Avoiding Plastic Tips 2.0

I am obsessed, I can hardly go a couple of hours without thinking about my plastic use, people’s use around me, and use as a community, nation, and global population. In all honesty, I don’t understand how people couldn’t think about it all the time considering that plastic surrounds us wherever we are pretty much every single day. Wherever you’re reading this from right now pause and consider what plastic is nearby you. Maybe it’s the bottle of water in your bag, the plastic casing of the device that you’re reading this from, or quite likely it is in your clothes and home items (curtains, carpet, upholstery, etc.)

As a 5 Gyres Ambassador I always make sure to say during every single one of my talks that I do not hate plastic, it saves lives in hospitals and via medical devices every day. I use plastic in ways listed in the intro paragraph in my home and when I drive my car (plastic dash and other parts) and work at my computer, but plastic production and consumption has really gotten out of control. Therefore, I always try to cut back on my use. I stopped drinking bottled water and other single use beverages a few years ago, I always refuse straws at restaurants, and take other such steps so that I personally do not contribute to plastic pollution. There are the well-known ways to cut back, refusing single use, but here are some larger ways to reduce your plastic dependence, because we all have it.

Shop Local

This is an obvious one, but it has many positive impacts. Ever since swapping to organic cotton produce bags I have bought more produce in bulk which means I waste less food (before shopping for a household of two would mean wasting a lot of food before we could ever get to it) and I also visit local produce stands more with my produce bags. When shopping at mainstream grocery stores the majority of the fresh section is sadly wrapped in thin plastic bags and if it doesn’t come that way then that’s how it ends up going home with shoppers from one of the giant rolls of flimsy plastic produce bags provided.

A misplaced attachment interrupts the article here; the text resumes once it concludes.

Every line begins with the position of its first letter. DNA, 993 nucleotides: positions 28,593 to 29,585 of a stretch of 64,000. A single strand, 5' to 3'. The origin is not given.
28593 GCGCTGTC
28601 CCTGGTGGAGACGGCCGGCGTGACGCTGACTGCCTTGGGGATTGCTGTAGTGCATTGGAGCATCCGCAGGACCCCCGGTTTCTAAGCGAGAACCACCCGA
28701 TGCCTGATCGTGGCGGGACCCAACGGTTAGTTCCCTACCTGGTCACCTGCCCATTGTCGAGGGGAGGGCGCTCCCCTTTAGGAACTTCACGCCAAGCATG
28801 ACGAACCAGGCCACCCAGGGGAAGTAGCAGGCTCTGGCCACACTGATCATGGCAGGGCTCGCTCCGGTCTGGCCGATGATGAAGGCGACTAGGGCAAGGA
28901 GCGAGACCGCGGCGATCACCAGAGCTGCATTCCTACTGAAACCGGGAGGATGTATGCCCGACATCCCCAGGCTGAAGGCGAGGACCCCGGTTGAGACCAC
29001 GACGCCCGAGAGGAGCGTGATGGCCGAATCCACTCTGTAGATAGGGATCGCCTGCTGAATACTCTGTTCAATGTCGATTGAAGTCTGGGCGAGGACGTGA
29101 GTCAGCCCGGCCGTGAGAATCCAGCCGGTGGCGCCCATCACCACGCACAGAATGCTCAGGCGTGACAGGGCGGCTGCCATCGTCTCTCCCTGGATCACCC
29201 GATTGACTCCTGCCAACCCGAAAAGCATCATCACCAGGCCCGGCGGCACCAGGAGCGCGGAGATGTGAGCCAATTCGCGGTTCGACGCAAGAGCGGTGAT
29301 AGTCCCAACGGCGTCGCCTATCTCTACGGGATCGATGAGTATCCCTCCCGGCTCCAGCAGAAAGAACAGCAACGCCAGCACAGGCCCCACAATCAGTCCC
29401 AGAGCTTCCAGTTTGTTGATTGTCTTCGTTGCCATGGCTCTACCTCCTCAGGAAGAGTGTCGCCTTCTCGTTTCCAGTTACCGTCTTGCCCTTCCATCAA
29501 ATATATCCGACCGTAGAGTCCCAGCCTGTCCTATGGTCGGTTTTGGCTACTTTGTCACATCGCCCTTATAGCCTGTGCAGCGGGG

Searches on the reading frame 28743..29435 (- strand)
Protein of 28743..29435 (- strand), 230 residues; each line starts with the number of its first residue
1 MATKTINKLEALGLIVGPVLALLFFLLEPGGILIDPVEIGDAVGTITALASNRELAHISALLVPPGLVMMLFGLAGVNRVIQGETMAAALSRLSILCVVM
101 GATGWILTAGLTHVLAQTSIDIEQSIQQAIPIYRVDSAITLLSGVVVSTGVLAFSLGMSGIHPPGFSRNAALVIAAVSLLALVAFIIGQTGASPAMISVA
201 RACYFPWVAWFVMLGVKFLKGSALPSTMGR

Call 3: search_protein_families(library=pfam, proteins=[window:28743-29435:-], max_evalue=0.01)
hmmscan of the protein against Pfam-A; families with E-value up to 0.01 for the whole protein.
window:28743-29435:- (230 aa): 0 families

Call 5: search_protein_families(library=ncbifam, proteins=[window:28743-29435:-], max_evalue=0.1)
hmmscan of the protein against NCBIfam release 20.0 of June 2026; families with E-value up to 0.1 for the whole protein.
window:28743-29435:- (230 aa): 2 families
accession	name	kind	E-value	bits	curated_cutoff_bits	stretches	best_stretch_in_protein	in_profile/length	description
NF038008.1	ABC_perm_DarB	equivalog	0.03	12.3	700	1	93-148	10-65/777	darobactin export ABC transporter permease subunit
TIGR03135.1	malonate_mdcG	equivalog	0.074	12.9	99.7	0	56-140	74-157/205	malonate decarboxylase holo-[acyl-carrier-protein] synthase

Shopping more locally and at a scale that’s better for a household of two means that the food that we eat travels less to our table and therefore maintains more of its nutrients once there. While visiting my in laws in France for an extended amount of time it was fascinating the market culture of the French – they shop frequently and eat fresh. I aim for that type of grocery shopping as much as I can now. Another added benefit is keeping money in the local economy and supporting a family run business.

Mend and Make Do

Modern American culture is extremely consumeristic, shopping has evolved into not just a hobby but into a frequent way of living for many, a lot of it to do with keeping up with the Jones’. It can take a lot of effort, but instead of allowing yourself to replace items when they break or when the newest must-have hits the store, ask yourself if you can repair, or if you know someone else who can repair for you if you lack the skills – Facebook and other social media outlets are a great place to ask such questions, and also ask yourself if you can get by without.